Rome and the North-Western Mediterranean Cover
Format: Hardback
Pages: 288
ISBN: 9781789257175
Pub Date: 15 Oct 2022
Imprint: Oxbow Books
To date, Rome’s intervention to the West from the mid-2nd century BC has not really been looked at with any sense of overview. Instead, there has been an unconnected series of micro-regional studies looking at particular areas, from the River Ebro in Spain round to Italy on the land front, and from the Balearic Islands to Corsica, Sardinia and even Sicily as regards the seaborne aspect. In contrast, this volume pushes the historical and archaeological debates about Rome’s expansion beyond these traditional geographical boundaries and the discipline-based previous research.   The entire north-western Mediterranean is treated as a micro-region and is addressed using various interdisciplinary approaches. The result is to provide an innovative and comprehensive overview of the north-western Mediterranean in a period of historical crossroads, aided particularly by focusing on the connectivity and integration within this region as two interrelated issues. While Republican Rome enforced itself as an expansive power towards the West, all sorts of polities, military operations and individuals also played a significant role in creating interconnectivity and integration of the north-western Mediterranean into a new hybrid reality. In order to uncover such processes of hybridisation, contributors to this volume were encouraged to focus on the historical, archaeological and numismatic material from several areas within the region, and to incorporate aspects of interdisciplinary methodologies in order to address the region’s military, political, social and economic interconnections with Italy, Rome and each other within the overall period.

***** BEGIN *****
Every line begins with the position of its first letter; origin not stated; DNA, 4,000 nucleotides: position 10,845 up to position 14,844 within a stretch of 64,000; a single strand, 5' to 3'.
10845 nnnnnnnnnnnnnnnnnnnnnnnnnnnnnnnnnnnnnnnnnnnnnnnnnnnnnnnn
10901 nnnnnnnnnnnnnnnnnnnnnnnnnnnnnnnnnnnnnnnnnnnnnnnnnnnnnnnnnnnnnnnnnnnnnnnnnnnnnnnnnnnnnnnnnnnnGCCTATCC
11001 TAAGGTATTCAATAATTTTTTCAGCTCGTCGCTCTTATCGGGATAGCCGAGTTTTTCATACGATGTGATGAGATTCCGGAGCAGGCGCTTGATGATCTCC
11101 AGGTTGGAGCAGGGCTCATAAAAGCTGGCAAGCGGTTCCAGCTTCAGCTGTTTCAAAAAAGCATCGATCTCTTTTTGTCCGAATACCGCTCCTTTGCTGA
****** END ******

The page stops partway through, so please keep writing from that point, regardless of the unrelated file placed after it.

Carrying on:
Scientific Dating in Archaeology Cover
Format: Paperback
Pages: 256
ISBN: 9781789255621
Pub Date: 15 Oct 2022
Imprint: Oxbow Books
Series: Studying Scientific Archaeology
A variety of techniques have been developed to provide scientific chronologies of archaeological sites and material culture. These chronologies underpin the narratives that are generated for prehistoric and other periods. The application of Bayesian statistical analysis to scientific chronologies has been hailed as ‘a revolution in understanding’, and has brought renewed emphasis onto how we generate scientific chronological data, how these data are applied into wider narratives, and the epistemological importance of these data. This volume will provide a timely review of the methods, applications and challenges of applying different scientific dating techniques to archaeological sites and material culture. It will then provide an introduction to Bayesian modelling, and highlight a series of considerations in the application of scientific dating techniques.
The Kyrenia Ship Final Excavation Report, Volume I Cover
Format: Hardback
Pages: 424
ISBN: 9781785707520
Pub Date: 15 Oct 2022
Imprint: Oxbow Books
Series: The Kyrenia Ship Final Excavation Report